Saturday, 14 February 2015
Exhibit Hall (San Jose Convention Center)
Jason W. Cooley, University of Missouri, Columbia, MO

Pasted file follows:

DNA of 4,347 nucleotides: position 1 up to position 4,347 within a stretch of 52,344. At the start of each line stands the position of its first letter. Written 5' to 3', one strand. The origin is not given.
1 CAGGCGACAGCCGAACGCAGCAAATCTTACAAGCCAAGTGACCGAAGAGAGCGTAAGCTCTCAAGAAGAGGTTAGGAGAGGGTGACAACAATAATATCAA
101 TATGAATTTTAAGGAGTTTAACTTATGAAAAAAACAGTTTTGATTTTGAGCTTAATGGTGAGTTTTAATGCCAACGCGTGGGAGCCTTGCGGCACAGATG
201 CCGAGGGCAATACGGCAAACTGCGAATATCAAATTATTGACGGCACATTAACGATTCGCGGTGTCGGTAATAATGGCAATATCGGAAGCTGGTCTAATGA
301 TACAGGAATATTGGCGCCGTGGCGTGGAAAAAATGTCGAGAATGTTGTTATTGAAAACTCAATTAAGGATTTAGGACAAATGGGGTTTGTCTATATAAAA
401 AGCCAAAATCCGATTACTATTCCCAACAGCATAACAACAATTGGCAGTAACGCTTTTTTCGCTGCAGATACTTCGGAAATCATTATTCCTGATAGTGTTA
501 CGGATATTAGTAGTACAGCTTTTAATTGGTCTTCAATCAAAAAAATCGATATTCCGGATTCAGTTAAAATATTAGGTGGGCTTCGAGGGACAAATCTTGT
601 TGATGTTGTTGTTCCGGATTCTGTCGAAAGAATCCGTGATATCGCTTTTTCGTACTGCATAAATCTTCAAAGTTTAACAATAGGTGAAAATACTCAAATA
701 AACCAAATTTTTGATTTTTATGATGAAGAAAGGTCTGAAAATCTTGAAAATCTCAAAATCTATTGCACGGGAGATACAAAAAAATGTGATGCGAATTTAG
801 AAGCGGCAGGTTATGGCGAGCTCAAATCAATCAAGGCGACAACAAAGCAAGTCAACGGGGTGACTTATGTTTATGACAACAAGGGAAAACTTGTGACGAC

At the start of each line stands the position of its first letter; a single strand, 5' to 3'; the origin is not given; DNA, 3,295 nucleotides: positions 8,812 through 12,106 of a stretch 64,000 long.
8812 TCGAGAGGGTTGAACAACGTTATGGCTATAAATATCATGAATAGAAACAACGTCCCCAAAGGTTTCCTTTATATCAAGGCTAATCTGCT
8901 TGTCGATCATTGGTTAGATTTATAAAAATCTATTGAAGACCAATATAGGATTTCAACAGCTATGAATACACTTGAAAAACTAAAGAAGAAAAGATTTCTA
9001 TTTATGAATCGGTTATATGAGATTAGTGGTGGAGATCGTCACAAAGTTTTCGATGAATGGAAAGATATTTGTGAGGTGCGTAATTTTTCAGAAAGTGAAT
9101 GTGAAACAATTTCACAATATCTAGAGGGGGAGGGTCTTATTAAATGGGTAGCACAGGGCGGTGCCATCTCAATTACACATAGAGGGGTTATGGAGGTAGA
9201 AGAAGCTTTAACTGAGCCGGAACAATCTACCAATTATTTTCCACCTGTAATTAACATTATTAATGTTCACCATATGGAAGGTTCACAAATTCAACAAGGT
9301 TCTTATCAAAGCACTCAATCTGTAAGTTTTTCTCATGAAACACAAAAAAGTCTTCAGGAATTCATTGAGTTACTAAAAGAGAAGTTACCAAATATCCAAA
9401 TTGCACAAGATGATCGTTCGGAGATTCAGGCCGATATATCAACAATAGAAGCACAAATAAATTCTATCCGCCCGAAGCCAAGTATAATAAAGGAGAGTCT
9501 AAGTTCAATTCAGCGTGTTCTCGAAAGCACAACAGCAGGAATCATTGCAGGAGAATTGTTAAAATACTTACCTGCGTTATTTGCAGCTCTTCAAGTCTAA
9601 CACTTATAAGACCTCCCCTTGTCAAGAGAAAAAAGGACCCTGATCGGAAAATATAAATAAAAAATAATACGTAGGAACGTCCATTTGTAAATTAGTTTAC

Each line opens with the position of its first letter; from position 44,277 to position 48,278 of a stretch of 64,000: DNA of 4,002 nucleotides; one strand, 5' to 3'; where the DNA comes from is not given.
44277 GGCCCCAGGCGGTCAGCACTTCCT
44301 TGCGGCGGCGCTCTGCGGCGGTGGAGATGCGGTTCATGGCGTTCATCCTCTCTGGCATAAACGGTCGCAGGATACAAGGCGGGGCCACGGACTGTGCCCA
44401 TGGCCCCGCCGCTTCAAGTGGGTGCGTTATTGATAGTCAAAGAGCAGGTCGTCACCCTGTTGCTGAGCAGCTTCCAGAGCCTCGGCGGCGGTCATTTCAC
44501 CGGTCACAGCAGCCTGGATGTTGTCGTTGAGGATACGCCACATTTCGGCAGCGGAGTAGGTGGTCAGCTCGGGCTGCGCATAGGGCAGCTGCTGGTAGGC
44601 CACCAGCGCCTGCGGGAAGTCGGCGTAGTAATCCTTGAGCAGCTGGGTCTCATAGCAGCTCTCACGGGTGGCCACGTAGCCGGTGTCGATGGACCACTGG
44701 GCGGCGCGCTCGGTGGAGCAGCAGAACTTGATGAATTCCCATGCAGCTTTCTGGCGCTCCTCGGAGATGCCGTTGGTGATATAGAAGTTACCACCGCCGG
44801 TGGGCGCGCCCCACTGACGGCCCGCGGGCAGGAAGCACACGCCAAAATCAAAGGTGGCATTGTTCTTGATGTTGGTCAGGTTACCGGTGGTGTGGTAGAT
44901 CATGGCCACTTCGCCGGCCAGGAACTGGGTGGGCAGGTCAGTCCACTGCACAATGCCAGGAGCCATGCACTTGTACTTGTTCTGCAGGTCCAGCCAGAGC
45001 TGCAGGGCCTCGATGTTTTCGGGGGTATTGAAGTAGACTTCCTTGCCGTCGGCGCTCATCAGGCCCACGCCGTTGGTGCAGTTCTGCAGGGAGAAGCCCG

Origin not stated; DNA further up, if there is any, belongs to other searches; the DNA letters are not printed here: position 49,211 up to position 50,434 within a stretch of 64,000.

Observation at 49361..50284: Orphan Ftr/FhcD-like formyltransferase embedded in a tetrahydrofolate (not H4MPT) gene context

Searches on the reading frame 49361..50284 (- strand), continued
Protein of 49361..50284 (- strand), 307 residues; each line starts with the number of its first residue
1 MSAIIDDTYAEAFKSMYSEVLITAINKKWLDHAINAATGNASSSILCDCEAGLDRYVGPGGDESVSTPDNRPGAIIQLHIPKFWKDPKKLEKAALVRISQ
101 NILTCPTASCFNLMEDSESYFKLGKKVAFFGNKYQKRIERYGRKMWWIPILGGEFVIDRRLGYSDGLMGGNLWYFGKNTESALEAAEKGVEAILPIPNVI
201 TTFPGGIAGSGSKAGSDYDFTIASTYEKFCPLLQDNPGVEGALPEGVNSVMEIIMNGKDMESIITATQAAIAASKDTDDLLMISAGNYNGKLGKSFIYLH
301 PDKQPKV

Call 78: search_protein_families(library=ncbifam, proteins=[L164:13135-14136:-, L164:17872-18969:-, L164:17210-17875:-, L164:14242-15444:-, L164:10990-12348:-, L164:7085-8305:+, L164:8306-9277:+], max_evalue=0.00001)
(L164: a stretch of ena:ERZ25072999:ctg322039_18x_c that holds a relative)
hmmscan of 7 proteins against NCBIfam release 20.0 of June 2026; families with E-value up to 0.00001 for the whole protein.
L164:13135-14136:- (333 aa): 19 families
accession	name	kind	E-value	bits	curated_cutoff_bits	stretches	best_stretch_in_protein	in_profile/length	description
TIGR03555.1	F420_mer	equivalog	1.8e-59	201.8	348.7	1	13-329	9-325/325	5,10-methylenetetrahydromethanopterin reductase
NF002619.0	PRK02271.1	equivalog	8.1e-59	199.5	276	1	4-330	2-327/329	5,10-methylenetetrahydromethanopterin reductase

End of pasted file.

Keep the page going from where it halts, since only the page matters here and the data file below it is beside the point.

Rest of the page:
The Intramembrane-Cleaving Proteases (I-CLiPs) serve to cleave single span transmembrane TM proteins within the membrane interior in order to release soluble effectors for signaling (regulated intramembrane proteolysis) or help degrade mis-folded or no longer needed membrane proteins.  They are poorly understood at biochemically and biophysically.  A good anecdote to this point is that the E. Coli enzyme, GlpG, has been solved at atomic resolution many fold over, but its cellular role and physiological substrates are wholly unknown.  Of course, these enzymes also have a dark side, biologically speaking, in that promiscuity location-wise of the cleavage event of the Alzheimer’s precursor protein yields the infamous “toxic” forms of the Ab peptide fragments known to be involved in Alzheimer’s disease.  To address the events of substrate recognition and cleavage, we have employed a newly developed strategy combining isotopic labeling and exchange with deep-UV excited resonance Raman (dUVRR).  DUVRR is sensitive to hydration status in the amide I mode and also to Psi angle distribution in the well-resolved amide III modes.  The deuteration and isotopic labeling of the enzyme and deuterium exchange of the soluble portion of the substrates peptide backbones enables direct visualization of the unlabeled substrate TM a-helix structure(s). DUVRR spectra (197 nm excitation) of fully 15N,13C, 2H-labeled I-CLiP enzyme interacting with the cleavable Gurken protein in D2O revealed a significant change in the Psi angle dependent amide III mode, indicating helical unwinding. Additional changes in the hydration sensitive amide I mode and aromatic modes further reveal extensive hydration changes.  Interestingly these events are not contiguous in time with one another during the time-course of the assay, implying cleavage (requiring water for catalysis) and unwinding are not directly correlated with one another during the experiment.  Further, similar experiments utilizing mutants in the enzymes catalytic residues, only displayed helical unwinding, but lacked significant hydration changes. Overall these results imply that binding of the substrate and enzyme result in unwinding to some extent of the TM a-helix, while extensive hydration is predicated by the ability to carry out cleavage events.  This implies that residence time of the unwound substrate in the active site itself may be a key determinant of efficient cleavage.